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Getting The Right Horse Boots For the Job

Your horse needs boots. Before you jump into the incredible variety available—skid boots, splint boots, interference boots, bell boots and ankle boots—and to avoid the confusion of trying to decide between these and all the combinations available, you should decide just what you need the boots to do.

For example, if your horse will be standing on a shifting surface for a long period of time, shipping boots are ideal. They’re designed for maximum protection in these situations, and the best ones will cover the horse’s leg from the knee or hock all the way to the ground. However, they are only useful for exactly what their name implies—shipping and standing only.

If your horse requires a boot to protect it during work, choose one designed for movement. Splint boots, covering the inner aspect of the leg from just below the knee to the ankle, will protect your horse’s legs

 from blows from its other leg. They’re also good for preventing cuts and scrapes during jumps or cross-country rides. If your horse needs to feel a rub when jumping, choose an open-front design. For disciplines that require repeated sliding stops, consider skid boots. These protect your horse’s fetlocks during these maneuvers. If you prefer to leave the lower leg as bare as possible, choose ankle or interference boots. These protect the ankle and fetlock without covering the remainder of your horse’s lower leg.

Bell boots and overreach boots help to protect the bulb of the heel and the lower pastern. These boots will sometimes prevent sprung or lost shoes. Bell boots come in a pull-on style which is useful for riding. However, remember safety. If your horse will wear bell boots when it is unsupervised in the pasture, make sure to use a style with Velcro closures. This will allow the horse to get free of them if they become entangled.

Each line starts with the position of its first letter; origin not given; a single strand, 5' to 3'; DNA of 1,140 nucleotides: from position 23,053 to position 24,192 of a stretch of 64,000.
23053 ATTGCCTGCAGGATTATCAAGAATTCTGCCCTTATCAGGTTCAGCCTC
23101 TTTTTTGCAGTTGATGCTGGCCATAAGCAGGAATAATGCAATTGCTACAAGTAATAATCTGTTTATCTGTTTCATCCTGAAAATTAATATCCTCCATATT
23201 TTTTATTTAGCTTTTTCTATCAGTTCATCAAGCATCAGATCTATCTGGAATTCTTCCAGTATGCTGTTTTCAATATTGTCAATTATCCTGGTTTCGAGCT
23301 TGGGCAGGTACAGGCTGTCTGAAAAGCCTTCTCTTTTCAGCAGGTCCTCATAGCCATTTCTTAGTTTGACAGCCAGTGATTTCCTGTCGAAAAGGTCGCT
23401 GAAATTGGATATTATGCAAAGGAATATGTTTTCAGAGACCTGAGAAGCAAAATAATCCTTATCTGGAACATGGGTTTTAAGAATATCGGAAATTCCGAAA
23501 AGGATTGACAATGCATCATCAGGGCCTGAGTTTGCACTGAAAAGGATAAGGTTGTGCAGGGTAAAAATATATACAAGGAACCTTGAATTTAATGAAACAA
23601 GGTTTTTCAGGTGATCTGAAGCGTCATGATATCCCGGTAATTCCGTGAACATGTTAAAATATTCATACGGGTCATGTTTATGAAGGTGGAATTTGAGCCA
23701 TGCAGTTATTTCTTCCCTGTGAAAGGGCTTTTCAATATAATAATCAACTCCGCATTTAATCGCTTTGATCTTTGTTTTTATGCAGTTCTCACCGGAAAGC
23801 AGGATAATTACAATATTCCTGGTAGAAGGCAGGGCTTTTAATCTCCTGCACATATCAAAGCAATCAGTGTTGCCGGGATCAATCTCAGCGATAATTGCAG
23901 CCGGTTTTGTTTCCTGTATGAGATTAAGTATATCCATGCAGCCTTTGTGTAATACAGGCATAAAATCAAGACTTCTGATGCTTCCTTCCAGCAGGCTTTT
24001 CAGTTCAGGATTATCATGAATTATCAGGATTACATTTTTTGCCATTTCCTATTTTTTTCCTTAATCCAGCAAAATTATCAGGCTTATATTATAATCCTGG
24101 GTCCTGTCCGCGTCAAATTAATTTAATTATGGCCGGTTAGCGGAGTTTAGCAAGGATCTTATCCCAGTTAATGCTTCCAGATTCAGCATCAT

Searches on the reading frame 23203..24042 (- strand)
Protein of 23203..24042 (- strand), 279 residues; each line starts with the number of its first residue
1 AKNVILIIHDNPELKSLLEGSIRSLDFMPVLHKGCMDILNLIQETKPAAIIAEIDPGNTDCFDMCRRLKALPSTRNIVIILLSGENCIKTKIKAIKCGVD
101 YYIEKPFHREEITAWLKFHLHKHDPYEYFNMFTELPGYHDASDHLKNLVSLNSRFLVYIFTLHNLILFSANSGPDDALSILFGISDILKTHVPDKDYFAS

Boots are also available in many different materials. From traditional leather to high-tech composite materials, and lined with anything from natural fleece to nylon, even the fastenings vary—buckles, snaps, and Velcro. The higher-tech the materials, the more the boots will cost, but before you let price become your deciding factor, consider the amount of time and effort you want to spend maintaining the boots, as well as the time it takes to apply and remove them. For example, leather splint boots with buckles and fleece linings take longer to apply and remove, and if they become dirty, they can be difficult to clean. However, a more expensive set made with neoprene and Velcro are quick to remove and can simply be hosed off to clean.

To ensure that the boots fit your horse comfortably, keep the linings smooth, clean, and free of grit. Also, proper fit and application of the boots is essential to getting the benefit of using them. An incorrectly applied boot can do more damage than good. If it is too tight, it will cut off circulation to the foot, while a loose boot can slip and impede the foot. Make sure that the pressure from the fasteners is even along the leg, with no tight or loose spots to bind or rub.

A boot that is the wrong size will never fit correctly. If you’re unsure which size boot to purchase, consult a professional who is knowledgeable about the boot to help size it and show you how to correctly apply it. Practice putting the boot on with supervision until you are sure you can do it right. Some boots may come with instructions you can consult, as well.

Read the next horse tack article on Horse Blankets.
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The Right Saddle for Cutting or Reining

For cutting and reining horse events, you definitely need a saddle that’s designed to help you "ride in balance and sit the stop." First, you want a saddle that was designed and built specifically for reining or cutting. Both of these designs have their individual advantages but remember, just because the manufacturer "calls" it a reining saddle doesn’t mean it was designed "well" for reining.

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